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UPSC Chemistry Metals and Non-metals Non - Metal

Non - Metal

Category : UPSC

 

NON - METALS

 

Non-metals occupy the upper right hand comer of the periodic table.

Seventeen elements are generally classified as non-metals. Their names as per their states in the normal conditions are:

Gases: hydrogen, helium, nitrogen, oxygen, fluorine, neon, chlorine, argon, krypton, xenon and radon.

Liquid: bromine.

Solid: carbon, phosphorus, sulphur, selenium, and iodine.

 

PROPERTIES OF NON-METALS

Physical Properties

  • Non-metals are neither malleable nor ductile.
  • They are brittle (break easily).
  • They do not conduct heat and electricity.
  • They are not lustrous (not shiny). They are dull.
  • They are generally soft (except diamond which is extremely hard non-metal).
  • They may be solid, liquid or gases at the room temperature.
  • They have comparatively low melting points and boiling points (except diamond which is a non-metal having a high melting point and boiling point).
  • Non-metals have low densities, that is, non-metals are light substances.
  • Non-metals are non-'sonorous. They do not produce sound when hit with an object.

 

Chemical Properties of Non-Metals

Non-metals are more reactive with metals than with other non-metals. Generally non-metals react with each other at a high temperature.

 

Action of Air:

Non-metals do not react with air at room temperature except white phosphorus.

 

Action of water:

Generally, non-metals do not react with water. However, chlorine dissolves in water and form an acidic solution.

 

Displacement of one non-metal by another from salt solution:

Just like metals, non-metals also differ in their reactivity’s. Among halogen family (i.e. Cl, Br, I and F) the most reactive is chlorine (Cl). The order of reactivity is Cl > Br > I. Thus chlorine can displace Br and I from solutions of bromides (NaBr) and Iodides (Nal).

 

Reaction with metals:

Non-metals with high electronegativity (F, Cl, Br etc.) generally reacts with alkali and alkaline earth metals to form ionic compounds.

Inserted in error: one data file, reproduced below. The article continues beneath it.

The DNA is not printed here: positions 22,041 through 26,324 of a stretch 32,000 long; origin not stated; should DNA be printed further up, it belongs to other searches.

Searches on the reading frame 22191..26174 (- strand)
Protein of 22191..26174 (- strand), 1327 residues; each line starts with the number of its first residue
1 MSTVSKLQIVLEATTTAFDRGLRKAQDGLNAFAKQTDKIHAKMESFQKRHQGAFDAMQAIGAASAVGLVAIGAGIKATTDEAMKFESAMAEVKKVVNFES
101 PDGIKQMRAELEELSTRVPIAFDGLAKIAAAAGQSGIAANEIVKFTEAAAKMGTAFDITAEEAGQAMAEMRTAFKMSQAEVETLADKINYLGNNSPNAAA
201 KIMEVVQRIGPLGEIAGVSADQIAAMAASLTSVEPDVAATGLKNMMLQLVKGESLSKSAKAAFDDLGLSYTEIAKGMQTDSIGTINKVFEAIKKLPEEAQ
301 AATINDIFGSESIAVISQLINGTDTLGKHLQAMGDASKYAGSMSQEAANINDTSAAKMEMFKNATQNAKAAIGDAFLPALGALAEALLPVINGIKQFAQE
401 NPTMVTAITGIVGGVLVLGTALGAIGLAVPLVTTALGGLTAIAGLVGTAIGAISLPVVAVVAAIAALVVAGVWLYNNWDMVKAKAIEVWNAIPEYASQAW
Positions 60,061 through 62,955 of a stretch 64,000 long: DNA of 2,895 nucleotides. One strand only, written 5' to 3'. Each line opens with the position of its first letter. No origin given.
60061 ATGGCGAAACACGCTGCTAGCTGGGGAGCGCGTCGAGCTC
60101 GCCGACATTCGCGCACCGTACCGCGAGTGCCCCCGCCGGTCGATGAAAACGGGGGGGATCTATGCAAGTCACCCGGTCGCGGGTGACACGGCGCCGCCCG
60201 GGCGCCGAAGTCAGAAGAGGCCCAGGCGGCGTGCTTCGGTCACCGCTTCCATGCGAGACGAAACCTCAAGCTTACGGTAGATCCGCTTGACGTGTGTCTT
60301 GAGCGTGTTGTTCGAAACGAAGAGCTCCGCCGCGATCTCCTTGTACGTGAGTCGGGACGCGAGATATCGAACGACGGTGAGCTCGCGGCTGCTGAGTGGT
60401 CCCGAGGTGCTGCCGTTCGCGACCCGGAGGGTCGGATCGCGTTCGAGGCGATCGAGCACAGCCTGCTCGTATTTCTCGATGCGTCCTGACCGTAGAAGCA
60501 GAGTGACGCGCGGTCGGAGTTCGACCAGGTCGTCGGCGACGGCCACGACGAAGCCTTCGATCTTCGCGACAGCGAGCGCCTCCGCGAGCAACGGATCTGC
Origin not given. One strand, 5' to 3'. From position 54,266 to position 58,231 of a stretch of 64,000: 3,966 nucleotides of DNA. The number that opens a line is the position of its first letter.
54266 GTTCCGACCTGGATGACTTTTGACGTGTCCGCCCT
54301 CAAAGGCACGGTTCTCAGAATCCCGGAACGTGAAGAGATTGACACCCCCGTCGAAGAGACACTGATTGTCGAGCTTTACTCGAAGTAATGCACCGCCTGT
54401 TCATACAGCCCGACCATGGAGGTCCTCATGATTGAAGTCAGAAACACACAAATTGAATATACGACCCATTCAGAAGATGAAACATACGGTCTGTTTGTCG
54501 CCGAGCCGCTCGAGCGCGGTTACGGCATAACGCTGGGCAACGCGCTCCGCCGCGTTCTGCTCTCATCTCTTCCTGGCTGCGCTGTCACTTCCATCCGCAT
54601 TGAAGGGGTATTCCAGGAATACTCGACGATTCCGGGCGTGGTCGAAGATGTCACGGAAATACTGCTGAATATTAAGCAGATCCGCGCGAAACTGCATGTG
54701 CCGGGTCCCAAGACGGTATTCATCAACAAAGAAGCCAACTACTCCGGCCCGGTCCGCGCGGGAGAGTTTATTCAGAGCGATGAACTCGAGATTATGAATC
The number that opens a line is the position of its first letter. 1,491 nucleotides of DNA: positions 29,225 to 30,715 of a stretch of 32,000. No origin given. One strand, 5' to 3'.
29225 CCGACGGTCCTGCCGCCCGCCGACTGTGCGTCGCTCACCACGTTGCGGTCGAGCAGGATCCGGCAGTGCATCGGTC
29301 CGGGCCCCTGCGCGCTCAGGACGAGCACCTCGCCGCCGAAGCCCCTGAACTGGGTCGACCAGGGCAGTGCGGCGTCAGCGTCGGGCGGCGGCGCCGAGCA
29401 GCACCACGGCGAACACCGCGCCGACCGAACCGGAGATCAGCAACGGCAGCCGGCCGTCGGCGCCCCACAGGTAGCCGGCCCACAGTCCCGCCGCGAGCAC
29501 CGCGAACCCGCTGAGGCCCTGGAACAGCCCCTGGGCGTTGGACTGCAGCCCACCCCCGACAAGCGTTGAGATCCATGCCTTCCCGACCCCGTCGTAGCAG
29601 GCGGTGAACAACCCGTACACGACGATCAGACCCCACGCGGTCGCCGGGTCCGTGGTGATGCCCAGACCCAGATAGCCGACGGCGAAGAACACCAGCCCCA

Handy Facts

Allotropes are different from of the same element. Different bonding arrangements between atoms result in different structures with different chemical and physical properties. For example: The all tropes forms of carbon are white, red and black phosphorous. The term allotropy is referred to element only another term polymorphism is used to mean the ability of solid to exist in more than one term or crystal structure.

 

SOME IMPORTANT NON-METALLIC ELEMENTS

Hydrogen

The discovery of hydrogen is credited to Henry Cavendish in 1766, although it had been isolated as early as 1671 by Robert Boyle.

 

Isotopes of Hydrogen

Three isotopes of hydrogen exist and all occur naturally.

  • \[^{\text{1}}\text{H}\]is sometimes called Protium, It is abundent in nature. It is the only hydrogen isotope lacking neutrons.
  • The second isotope, \[^{2}\text{H}\], is called deuterium

 

Handy Facts

D-element bonds are more difficult to break than H-element bonds and this fact allows the mechanisms or many chemical reactions to be examined. \[{{D}_{2}}O\]itself is important as a material that slows neutrons in nuclear reactors.

 

  • The third isotope,\[^{3}\text{H}\], Tritium is radioactive.

Properties

  • Hydrogen occupies a unique place in the periodic table, and while it usually appears above the alkali metals or the halogens (or both), its properties don't fall well within either group.